Signs of Spring

By Sunny Brown on March 1, 2010

Category: Seasonal Feature

As many people across the nation are still digging out from under record snowfalls it hardly seems the time to start thinking about light white, crisp rosé and fruity red wines that tickle the palate and speak of warm days and spring flowers, but we Winegeeks like to stay ahead of the curve. So here are our recommendations wine-wise as soon as you start to see Signs of Spring.

Starting with the white wines, nothing says "I love you Warm Spring Sunshine" quite like a bottle of Gruner Veltliner. It could be called the perfect spring fling as it is a crisp and dry white with flavors and aromas that range from white pepper, flowers, green apples, cream and many other light and lively notes. Great Gruners are also said to have a slightly green edge to them, similar to fresh spring peas or even fiddlehead ferns, which by the way are only available in the spring. Coincidence? Hmmm.

The Hiedler Gruner Loess from the Kamptal region is a crackling lightning bolt of cold and clean intensity, filled with spring floral notes, gobs of juicy fresh fruit and a nervy and high strung style that is making my mouth water just thinking about it. Buy, drink, burp, repeat.

Other options that work for spring are floral Albariños from Spain, fruity Pinot Gris’ from Oregon, spritzy Vinho Verdes from Portugal and my personal favorite, the sweet/ tart dichotomy that is a great German Kabinett Riesling. Each of these wines are light and lively and work well with the lighter fare that graces the spring dinner table.

Another option along these lines is the arrival of the yearly allocations of delicious rosés from Europe and California. These are definitely not the sweet Mateus that clogged palates and wine store shelves in years gone by. Dry, fruity, floral and fresh rosés from the world over are released every spring, and Winegeeks everywhere will be lining up to take advantage of their delicate and easy to love qualities.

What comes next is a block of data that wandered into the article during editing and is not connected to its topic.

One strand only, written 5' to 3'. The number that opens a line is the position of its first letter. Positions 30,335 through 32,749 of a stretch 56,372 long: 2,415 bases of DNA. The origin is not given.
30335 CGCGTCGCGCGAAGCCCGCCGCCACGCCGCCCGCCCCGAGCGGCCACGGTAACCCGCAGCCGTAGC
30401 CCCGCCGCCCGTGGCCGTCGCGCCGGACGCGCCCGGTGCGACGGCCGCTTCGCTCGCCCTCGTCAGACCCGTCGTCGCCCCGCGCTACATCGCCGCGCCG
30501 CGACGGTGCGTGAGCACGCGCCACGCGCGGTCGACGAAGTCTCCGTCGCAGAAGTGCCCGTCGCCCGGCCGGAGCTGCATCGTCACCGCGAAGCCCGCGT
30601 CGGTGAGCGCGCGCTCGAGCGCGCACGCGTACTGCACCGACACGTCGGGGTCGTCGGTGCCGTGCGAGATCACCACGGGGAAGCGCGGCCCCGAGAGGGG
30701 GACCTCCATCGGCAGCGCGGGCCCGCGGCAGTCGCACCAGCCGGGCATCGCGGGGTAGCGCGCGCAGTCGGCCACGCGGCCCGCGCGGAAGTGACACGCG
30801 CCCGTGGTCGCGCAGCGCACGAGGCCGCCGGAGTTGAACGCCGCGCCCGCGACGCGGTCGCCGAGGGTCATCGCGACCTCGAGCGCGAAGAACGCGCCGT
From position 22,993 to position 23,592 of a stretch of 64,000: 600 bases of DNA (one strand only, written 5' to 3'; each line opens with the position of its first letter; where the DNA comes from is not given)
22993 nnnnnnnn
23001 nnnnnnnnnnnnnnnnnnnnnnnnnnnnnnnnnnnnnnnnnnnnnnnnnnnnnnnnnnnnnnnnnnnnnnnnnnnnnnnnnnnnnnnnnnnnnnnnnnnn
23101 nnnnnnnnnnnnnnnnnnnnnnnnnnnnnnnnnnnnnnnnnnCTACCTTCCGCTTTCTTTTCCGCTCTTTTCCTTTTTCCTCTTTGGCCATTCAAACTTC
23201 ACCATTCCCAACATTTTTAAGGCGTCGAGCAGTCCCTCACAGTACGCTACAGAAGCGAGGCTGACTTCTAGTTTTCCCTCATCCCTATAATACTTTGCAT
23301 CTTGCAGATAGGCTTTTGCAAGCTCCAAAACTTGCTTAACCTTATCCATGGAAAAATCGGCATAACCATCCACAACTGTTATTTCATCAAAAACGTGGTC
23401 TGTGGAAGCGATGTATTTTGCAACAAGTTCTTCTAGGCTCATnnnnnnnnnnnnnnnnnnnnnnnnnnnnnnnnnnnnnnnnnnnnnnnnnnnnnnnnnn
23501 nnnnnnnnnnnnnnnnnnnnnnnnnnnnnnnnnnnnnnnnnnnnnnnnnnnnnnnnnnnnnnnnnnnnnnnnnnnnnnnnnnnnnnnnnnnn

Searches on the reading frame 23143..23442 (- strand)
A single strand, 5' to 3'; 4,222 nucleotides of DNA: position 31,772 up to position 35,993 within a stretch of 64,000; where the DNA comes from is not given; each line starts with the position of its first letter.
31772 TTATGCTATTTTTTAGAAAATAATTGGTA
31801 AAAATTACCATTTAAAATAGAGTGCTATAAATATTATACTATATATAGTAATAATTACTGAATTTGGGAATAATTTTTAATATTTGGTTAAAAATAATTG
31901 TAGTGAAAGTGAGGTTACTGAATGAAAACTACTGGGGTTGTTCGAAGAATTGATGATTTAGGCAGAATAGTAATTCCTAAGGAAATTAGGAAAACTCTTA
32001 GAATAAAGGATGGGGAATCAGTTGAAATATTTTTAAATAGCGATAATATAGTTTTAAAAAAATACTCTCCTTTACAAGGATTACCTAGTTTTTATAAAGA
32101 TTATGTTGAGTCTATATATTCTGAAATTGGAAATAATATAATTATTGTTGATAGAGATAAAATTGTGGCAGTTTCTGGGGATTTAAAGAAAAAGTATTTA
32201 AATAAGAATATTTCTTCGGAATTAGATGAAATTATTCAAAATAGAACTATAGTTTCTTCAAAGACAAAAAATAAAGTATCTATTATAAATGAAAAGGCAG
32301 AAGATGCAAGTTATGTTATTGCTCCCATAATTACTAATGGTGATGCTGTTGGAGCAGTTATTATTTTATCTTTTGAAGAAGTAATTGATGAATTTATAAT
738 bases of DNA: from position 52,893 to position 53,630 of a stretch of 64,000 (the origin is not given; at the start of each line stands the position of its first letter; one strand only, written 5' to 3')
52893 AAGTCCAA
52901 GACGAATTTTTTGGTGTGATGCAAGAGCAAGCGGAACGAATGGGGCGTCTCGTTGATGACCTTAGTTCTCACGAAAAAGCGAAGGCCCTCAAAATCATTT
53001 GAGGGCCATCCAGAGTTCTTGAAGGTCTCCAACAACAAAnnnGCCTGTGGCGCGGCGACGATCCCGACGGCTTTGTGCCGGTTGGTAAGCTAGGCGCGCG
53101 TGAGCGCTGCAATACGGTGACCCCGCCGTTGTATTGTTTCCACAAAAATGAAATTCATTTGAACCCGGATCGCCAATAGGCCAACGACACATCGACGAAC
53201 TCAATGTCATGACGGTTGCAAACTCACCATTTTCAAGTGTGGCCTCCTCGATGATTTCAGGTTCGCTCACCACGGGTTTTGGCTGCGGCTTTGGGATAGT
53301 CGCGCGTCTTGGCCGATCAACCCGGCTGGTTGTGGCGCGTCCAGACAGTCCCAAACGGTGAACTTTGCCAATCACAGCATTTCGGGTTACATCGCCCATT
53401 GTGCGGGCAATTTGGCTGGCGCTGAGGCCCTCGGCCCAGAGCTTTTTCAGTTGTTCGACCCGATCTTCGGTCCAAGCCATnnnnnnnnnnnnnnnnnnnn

One that stands out every year is the Chateau Virgile Costieres de Nimes Rosé. From rocky soils in the far southwestern edge of the Rhone Valley in southern France, this is a whimsical yet quality rosé. The bright raspberry, cherry and even orange zest notes are offset by fresh acidity and a light and crisp feel. When you want just a little more red fruit and spice than a white can provide, but want to avoid the heavy qualities of a red this is your answer.

And finally what would a wine lover’s life be like without a red or two in the rotation? Even on the most gloriously bright and clear and white wine-like of Spring days a light and fruit-forward red can be a welcome addition to the mix. Pinot Noir is always fun if done right, and I am talking real Pinot Noir here, no syrah-like 15% alcohol fruit-bomb from Napa or even Willamette, or even whatever they are putting in the Red Bicyclette these days, no I mean elegant, perfumed, soft, delicate and almost see-through Pinot. And to find this style there is only one place to turn: Burgundy. There is no region on earth more suited to producing transparent styles of Pinot, and the light red and black fruits, lavender perfume, subtle earthen notes and bright acidity of a fine red Burgundy is about as Spring-like as a red can get. They also pair nicely with seafood, poultry and light dishes from the grill, which so happen to be quite fashionable in the Spring months.

The Bourgogne Rouge from Joseph Voillot is what my taste buds mentally picture when discussing this style of wine. Many Bourgogne Rouge come from younger vines, inferior vineyards or are blends from the entire 30km stretch of Burgundy. However the Voillot is sourced from old vines grown entirely within Volnay and Pommard, two of the very best and most storied communes in the Cote d’Or. Volnay in particular is known for creating wonderfully elegant and feminine styles of Pinot Noir, which just so happen to coincide with our sought-after lighter style of Pinot.

Other red options for Spring include juicy and fragrant Cabernet Francs from California, soft and sweet Dolcettos from Italy and young Tempranillos from Rioja, Spain.
The options are many, but ultimately your wine selection may be dictated by your mood, the weather, and how many days a week you can fire up the grill after its long winter sleep. Either way, with a few warm days and lots of bright green grass around the corner you can’t go wrong with these wines.